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Article: Patterns of and hypotheses for infection-related cancers in a Chinese population with rapid economic development

TitlePatterns of and hypotheses for infection-related cancers in a Chinese population with rapid economic development
Authors
Issue Date2012
PublisherCambridge University Press. The Journal's web site is located at http://journals.cambridge.org/action/displayJournal?jid=HYG
Citation
Epidemiology and Infection, 2012, v. 140 n. 10, p. 1904-1919 How to Cite?
AbstractWith economic development, non-communicable diseases replace infectious diseases as the leading cause of death; how such transition occurs for infectious diseases with long latency has rarely been considered. We took advantage of a Chinese population with rapid economic development in the mid-20th century to study changing patterns of infection-related cancers. We used sex-specific Poisson regression to estimate age, period and cohort effects on adult deaths 1976-2005 from eight infection-related cancers in Hong Kong. Cervical, head and neck, and oesophageal cancers, associated with sexually transmitted infections, decreased for the first birth cohorts with sexual debut in a more developed environment. Leukaemia and non-Hodgkin's lymphoma, associated with vertically transmitted infections, decreased for the first cohorts born into a more developed environment. Birth cohort patterns were unclear for nasopharyngeal, stomach and liver cancers. Mortality rates for cancers related to early infections may depend on population history, with delayed reductions for some infection-related cancers.
Persistent Identifierhttp://hdl.handle.net/10722/169289
ISSN
2015 Impact Factor: 2.515
2015 SCImago Journal Rankings: 1.320
ISI Accession Number ID

 

DC FieldValueLanguage
dc.contributor.authorChung, RYen_US
dc.contributor.authorLeung, GMen_US
dc.contributor.authorCowling, BJen_US
dc.contributor.authorSchooling, CMen_US
dc.date.accessioned2012-10-18T08:49:04Z-
dc.date.available2012-10-18T08:49:04Z-
dc.date.issued2012en_US
dc.identifier.citationEpidemiology and Infection, 2012, v. 140 n. 10, p. 1904-1919en_US
dc.identifier.issn0950-2688-
dc.identifier.urihttp://hdl.handle.net/10722/169289-
dc.description.abstractWith economic development, non-communicable diseases replace infectious diseases as the leading cause of death; how such transition occurs for infectious diseases with long latency has rarely been considered. We took advantage of a Chinese population with rapid economic development in the mid-20th century to study changing patterns of infection-related cancers. We used sex-specific Poisson regression to estimate age, period and cohort effects on adult deaths 1976-2005 from eight infection-related cancers in Hong Kong. Cervical, head and neck, and oesophageal cancers, associated with sexually transmitted infections, decreased for the first birth cohorts with sexual debut in a more developed environment. Leukaemia and non-Hodgkin's lymphoma, associated with vertically transmitted infections, decreased for the first cohorts born into a more developed environment. Birth cohort patterns were unclear for nasopharyngeal, stomach and liver cancers. Mortality rates for cancers related to early infections may depend on population history, with delayed reductions for some infection-related cancers.-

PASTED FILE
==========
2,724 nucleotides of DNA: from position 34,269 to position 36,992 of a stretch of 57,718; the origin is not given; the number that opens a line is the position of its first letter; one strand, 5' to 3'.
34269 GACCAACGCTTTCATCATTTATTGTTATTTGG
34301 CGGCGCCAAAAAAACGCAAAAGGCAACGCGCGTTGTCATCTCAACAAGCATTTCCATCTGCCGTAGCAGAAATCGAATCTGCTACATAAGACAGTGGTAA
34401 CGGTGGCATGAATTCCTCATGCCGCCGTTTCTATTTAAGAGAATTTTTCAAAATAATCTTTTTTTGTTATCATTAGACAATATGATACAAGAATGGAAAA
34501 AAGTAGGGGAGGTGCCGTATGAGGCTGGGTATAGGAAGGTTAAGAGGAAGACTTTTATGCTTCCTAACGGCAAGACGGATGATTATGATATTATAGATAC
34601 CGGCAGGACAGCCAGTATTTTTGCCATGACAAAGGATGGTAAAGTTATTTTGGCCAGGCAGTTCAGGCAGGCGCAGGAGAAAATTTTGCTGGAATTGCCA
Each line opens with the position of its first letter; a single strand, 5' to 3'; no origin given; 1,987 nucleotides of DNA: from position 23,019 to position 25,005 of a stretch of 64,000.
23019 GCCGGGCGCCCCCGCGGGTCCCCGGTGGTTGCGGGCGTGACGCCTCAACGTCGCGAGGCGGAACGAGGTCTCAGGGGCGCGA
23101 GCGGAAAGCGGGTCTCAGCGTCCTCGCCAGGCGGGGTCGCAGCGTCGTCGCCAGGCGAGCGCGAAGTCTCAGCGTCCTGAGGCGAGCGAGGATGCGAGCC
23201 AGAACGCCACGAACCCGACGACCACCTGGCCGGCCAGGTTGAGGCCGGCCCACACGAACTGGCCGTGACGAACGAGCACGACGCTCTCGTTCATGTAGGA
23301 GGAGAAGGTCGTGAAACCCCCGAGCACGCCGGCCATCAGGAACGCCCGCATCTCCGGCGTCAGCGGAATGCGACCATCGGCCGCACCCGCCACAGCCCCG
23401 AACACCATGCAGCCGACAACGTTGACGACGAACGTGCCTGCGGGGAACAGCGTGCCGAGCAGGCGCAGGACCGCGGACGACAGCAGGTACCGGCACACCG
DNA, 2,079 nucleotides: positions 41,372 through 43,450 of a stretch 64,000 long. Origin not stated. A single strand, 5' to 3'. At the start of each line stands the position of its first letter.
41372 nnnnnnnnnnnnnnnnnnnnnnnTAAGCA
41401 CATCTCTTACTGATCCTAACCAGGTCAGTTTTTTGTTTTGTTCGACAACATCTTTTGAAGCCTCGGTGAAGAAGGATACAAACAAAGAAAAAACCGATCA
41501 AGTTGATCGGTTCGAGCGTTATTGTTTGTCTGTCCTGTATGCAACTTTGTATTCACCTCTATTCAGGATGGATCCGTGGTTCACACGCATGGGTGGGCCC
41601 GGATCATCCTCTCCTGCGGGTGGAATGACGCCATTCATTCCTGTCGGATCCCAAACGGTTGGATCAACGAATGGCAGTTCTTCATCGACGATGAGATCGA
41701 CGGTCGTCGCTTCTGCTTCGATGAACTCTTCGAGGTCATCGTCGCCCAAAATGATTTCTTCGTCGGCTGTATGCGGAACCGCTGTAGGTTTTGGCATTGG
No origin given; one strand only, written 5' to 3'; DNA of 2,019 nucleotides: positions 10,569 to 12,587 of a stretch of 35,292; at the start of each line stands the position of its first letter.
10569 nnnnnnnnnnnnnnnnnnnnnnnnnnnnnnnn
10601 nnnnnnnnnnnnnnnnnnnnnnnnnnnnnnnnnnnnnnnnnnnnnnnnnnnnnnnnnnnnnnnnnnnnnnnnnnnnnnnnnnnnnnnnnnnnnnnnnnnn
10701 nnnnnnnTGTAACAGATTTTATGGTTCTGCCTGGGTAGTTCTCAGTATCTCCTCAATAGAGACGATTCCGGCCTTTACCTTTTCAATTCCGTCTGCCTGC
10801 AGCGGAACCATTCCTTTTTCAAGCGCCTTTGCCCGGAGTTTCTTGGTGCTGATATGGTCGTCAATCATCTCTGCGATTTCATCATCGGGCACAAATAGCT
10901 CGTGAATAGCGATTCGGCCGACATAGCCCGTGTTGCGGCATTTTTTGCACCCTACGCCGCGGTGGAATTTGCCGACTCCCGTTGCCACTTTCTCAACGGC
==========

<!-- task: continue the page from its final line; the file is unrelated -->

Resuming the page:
dc.languageengen_US
dc.publisherCambridge University Press. The Journal's web site is located at http://journals.cambridge.org/action/displayJournal?jid=HYG-
dc.relation.ispartofEpidemiology and Infectionen_US
dc.rightsEpidemiology and Infection. Copyright © Cambridge University Press.-
dc.subject.meshAsian Continental Ancestry Group-
dc.subject.meshEconomic Development - trends-
dc.subject.meshHong Kong - epidemiology-
dc.subject.meshNeoplasms - epidemiology-
dc.subject.meshSexually Transmitted Diseases - complications-
dc.titlePatterns of and hypotheses for infection-related cancers in a Chinese population with rapid economic developmenten_US
dc.typeArticleen_US
dc.identifier.emailChung, RY: rchung@hkucc.hku.hken_US
dc.identifier.emailLeung, GM: gmleung@hku.hken_US
dc.identifier.emailCowling, BJ: bcowling@hku.hken_US
dc.identifier.emailSchooling, CM: cms1@hkucc.hku.hken_US
dc.identifier.authorityLeung, GM=rp00460en_US
dc.identifier.authorityCowling, BJ=rp01326en_US
dc.identifier.authoritySchooling, CM=rp00504en_US
dc.description.naturelink_to_subscribed_fulltext-
dc.identifier.doi10.1017/S0950268811002469-
dc.identifier.pmid22142566-
dc.identifier.scopuseid_2-s2.0-84865463570-
dc.identifier.hkuros211594en_US
dc.identifier.volume140en_US
dc.identifier.issue10en_US
dc.identifier.spage1904en_US
dc.identifier.epage1919en_US
dc.identifier.isiWOS:000308845100023-
dc.publisher.placeUnited Kingdom-

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